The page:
Effective September 1, 2011, the Texas Legislature repealed Texas Occupations Code, Chapter 2105, and removed registration requirements for, and the authority to regulate talent agencies. The supporters of repealing the code section made the following comments in legislative hearings:
It is inefficient and unnecessary to continue the state licensing of talent agencies ..... The number of licensees ... is so small that there is no benefit to the consumer to continue regulation by TDLR. The Deceptive Trade Practices Act would provide sufficient protections to consumers who could be harmed ....
Talent agencies originally were regulated to protect actors from fraudulent agents. However, there is widespread activity by unregulated parties that offer similar services, and the regulations are easily circumvented, rendering them ineffective.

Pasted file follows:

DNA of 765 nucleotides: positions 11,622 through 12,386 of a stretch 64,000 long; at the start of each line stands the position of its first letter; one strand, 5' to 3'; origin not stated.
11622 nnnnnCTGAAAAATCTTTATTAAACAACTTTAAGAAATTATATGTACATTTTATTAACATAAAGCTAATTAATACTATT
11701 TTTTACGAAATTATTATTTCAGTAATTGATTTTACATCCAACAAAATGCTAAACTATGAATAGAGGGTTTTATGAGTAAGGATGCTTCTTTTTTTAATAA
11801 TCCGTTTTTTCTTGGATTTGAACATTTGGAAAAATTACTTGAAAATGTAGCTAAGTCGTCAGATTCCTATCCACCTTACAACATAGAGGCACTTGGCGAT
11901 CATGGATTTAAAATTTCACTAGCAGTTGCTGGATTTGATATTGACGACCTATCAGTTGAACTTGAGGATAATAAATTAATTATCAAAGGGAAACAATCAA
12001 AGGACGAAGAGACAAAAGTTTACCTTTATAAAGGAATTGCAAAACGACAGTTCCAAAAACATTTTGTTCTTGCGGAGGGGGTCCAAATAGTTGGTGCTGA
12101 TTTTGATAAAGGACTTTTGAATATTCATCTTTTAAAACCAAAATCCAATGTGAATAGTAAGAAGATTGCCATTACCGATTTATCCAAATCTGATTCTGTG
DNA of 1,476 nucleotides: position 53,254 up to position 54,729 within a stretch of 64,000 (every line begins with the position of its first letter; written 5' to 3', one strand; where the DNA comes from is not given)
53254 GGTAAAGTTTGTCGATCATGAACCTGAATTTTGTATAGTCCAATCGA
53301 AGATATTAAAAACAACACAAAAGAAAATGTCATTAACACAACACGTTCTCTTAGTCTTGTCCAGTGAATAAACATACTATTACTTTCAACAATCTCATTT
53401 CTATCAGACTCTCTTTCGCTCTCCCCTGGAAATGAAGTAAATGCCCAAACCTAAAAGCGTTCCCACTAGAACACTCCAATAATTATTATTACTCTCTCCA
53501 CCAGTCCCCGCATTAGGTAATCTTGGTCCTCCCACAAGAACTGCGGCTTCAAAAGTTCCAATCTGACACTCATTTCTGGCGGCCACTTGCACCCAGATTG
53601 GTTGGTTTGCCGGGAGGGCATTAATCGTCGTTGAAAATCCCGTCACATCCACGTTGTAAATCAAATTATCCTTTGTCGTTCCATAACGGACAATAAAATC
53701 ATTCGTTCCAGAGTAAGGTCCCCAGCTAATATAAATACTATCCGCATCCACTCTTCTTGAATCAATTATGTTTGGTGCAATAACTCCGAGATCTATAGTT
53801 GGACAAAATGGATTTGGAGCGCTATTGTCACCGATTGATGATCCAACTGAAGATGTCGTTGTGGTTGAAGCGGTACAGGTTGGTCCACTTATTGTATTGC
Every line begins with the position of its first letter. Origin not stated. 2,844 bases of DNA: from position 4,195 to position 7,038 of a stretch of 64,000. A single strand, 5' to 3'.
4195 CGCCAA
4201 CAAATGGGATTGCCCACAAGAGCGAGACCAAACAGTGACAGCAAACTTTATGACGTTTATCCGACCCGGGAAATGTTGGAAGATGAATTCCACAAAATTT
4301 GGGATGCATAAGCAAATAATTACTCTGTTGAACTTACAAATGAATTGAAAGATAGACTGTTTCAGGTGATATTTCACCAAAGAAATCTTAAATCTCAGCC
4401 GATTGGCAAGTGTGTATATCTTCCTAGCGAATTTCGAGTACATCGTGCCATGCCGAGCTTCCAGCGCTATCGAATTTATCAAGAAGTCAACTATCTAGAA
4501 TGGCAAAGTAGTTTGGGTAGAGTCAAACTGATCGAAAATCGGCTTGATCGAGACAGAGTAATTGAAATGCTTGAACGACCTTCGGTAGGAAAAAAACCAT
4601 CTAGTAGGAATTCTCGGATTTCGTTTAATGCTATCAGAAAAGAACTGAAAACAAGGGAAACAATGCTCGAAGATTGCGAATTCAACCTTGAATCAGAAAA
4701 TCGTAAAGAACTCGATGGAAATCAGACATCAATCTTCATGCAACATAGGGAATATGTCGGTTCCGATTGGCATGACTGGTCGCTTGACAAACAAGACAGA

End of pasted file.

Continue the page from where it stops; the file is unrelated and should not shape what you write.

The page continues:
Those that wished to keep the regulation in place stated:
Regulation of talent agencies originally was enacted to ensure that actors were not swindled by talent agents who would take money in exchange for future services and then disappear and also to protect legitimate talent agencies. If there is widespread activity by unregulated parties, the bill should address better regulation, instead of removing it completely.
The Texas Talent Agencies Act only regulated securing business for models and actors. It did not regulate the securing of gigs for musicians.